CSR Middle East, CSR dedicated platform with 3.555 corporate members in the Middle East.
Pushing corporate social responsibility at a higher level begins locally first. The undercurrent of responsibility to one’s local community pretty much sums up the mission of a social enterprise. But when a social enterprise is built around the idea that businesses need to take responsibility for its community, business practices, and employees, then a social enterprise bolsters the definition of corporate social responsibility because it both challenges corporate practices as well as augments its environment. It also sums up Anas Shallal’s four restaurant branches of Busboys and Poets across the Washington, DC metro area. Busboys and Poets operates on a mission: socially engage with people on issues over socially responsible food. Although Shallal runs a business, his enterprise represents a trend that goes beyond the activist mind-set. Meet the 21st century social enterprise founded by an active American Muslim of Iraqi descent. Busboys & Poets is not venture geared towards inter-faith building, but rather, community building. An Arab American’s business model mirrors some practices that reflect community practices in the Middle East & North Africa region: 1) Think locally, 2) Supporting community culture, and 3) Owning issues that resonate with the community. Shallal’s social enterprise has a created a new space between the private and non-profit sectors that have activated global citizens beyond clicking “Like” on a cause listed on Facebook.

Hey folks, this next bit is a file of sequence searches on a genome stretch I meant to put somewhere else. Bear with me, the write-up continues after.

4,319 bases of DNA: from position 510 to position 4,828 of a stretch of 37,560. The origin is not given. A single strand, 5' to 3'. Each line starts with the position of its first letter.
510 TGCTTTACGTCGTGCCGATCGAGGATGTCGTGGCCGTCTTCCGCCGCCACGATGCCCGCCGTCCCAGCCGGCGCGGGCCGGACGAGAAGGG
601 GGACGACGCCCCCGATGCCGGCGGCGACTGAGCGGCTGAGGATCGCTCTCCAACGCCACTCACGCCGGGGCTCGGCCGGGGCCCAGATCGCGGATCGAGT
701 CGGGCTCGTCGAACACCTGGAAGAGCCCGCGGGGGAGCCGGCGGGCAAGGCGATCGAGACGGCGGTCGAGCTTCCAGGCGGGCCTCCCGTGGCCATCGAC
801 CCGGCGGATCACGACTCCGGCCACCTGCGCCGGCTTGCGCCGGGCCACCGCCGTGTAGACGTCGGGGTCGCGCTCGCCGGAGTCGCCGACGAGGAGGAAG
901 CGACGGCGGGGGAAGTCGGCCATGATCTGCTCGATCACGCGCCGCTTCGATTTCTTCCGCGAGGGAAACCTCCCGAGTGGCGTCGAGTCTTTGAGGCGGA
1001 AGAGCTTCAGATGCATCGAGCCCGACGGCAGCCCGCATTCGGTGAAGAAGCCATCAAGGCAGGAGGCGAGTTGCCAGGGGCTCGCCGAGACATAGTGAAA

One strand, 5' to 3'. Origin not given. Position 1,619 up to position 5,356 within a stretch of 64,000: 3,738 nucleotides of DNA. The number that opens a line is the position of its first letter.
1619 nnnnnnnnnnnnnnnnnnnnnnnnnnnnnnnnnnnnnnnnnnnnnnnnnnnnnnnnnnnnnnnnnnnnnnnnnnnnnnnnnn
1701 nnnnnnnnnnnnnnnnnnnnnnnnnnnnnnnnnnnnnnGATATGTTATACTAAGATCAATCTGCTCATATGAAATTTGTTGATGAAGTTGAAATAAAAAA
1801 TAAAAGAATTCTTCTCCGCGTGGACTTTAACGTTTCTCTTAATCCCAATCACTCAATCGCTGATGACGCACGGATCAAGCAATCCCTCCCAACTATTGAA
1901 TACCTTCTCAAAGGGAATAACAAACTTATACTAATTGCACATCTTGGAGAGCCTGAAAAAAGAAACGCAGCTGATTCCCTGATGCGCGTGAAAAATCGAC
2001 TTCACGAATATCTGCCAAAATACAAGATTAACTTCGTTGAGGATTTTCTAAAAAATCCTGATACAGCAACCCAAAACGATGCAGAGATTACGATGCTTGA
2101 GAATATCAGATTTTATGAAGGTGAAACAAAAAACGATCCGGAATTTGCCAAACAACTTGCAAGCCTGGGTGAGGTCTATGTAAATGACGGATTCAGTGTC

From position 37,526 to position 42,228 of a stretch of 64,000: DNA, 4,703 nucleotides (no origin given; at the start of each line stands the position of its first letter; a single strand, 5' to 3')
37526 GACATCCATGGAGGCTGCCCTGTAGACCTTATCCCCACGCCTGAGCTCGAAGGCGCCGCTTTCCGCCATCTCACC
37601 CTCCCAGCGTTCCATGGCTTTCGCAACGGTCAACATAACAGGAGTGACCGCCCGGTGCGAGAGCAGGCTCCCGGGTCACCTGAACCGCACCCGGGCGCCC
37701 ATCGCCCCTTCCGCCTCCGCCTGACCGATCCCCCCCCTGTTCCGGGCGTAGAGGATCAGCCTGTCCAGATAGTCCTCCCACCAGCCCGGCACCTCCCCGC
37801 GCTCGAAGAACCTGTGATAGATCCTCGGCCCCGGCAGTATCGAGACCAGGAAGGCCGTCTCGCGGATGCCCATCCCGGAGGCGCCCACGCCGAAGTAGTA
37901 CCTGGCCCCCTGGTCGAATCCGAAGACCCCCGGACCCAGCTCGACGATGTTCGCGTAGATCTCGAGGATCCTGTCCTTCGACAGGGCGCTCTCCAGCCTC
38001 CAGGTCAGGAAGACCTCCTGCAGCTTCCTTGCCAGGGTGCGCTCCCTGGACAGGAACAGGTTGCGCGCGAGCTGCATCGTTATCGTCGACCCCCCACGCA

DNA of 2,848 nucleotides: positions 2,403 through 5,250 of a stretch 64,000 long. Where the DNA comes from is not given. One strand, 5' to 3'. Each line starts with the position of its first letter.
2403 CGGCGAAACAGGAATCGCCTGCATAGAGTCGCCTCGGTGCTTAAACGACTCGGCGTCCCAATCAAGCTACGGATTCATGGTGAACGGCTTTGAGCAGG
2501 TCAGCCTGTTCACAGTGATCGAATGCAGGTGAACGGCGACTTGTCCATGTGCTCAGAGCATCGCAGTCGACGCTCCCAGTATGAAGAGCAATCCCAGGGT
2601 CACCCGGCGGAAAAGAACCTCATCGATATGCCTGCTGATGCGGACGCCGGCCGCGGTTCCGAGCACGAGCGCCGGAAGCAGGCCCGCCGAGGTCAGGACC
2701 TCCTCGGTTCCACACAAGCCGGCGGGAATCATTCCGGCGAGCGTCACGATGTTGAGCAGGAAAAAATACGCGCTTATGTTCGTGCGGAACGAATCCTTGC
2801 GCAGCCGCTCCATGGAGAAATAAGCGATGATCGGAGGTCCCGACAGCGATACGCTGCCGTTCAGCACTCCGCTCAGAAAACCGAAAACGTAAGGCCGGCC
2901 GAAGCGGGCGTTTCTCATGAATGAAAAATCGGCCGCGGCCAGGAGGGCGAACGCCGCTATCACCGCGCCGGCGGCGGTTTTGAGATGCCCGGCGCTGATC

Moreover, Shallal’s social enterprise would never need to apply for funding because his hybrid model has addressed two problems in activist culture: a) activist exhaustion, and b) donor fatigue. Crusading for any cause becomes increasingly difficult when financial sustainability relies on the grant process.
Think Locally First
In both 2010 and 2012, Busboys has earned Washington City Paper’s “Best of DC” award. For example, check out some of the business practices listed on their welcoming sign:
Furthermore, Shallal’s establishment is a member of “Think Local First” which supports local and independent business in DC. Shallal incorporates many of the social responsibility precepts of Ralph Nader and social justice belief from Langston Hughes. But they are not living in a community bubble either: as a globally social enterprise, B & P is a proud supporter of the United Nations International UNICEF.
Promoting Community Culture
All four Busboys & Poets locations operate with the spirit of community in mind. An Iraqi-American, Anas Shallal deliberately selected the U Street/Columbia Heights neighborhood in Washington, DC because it represents much of the social, racial, and artistic challenges he observed while growing up in the DC metro area. “I never considered myself part of the mainstream...” Burgeouise DC residents avoided the neighborhood since the 1968 race riots--even though the neighborhood contains much historical significance. U Street/Columbia Heights was home to DC’s hub of jazz culture and theater; it was the birthplace of Duke Ellington.
“Race is one of the most significant issues that have kept this country from achieving its real potential. The best solution: address it and talk about it.” Shallal does not let the patron forget that. Nor should they as they see murals of these influential artists and thinkers in the seating areas.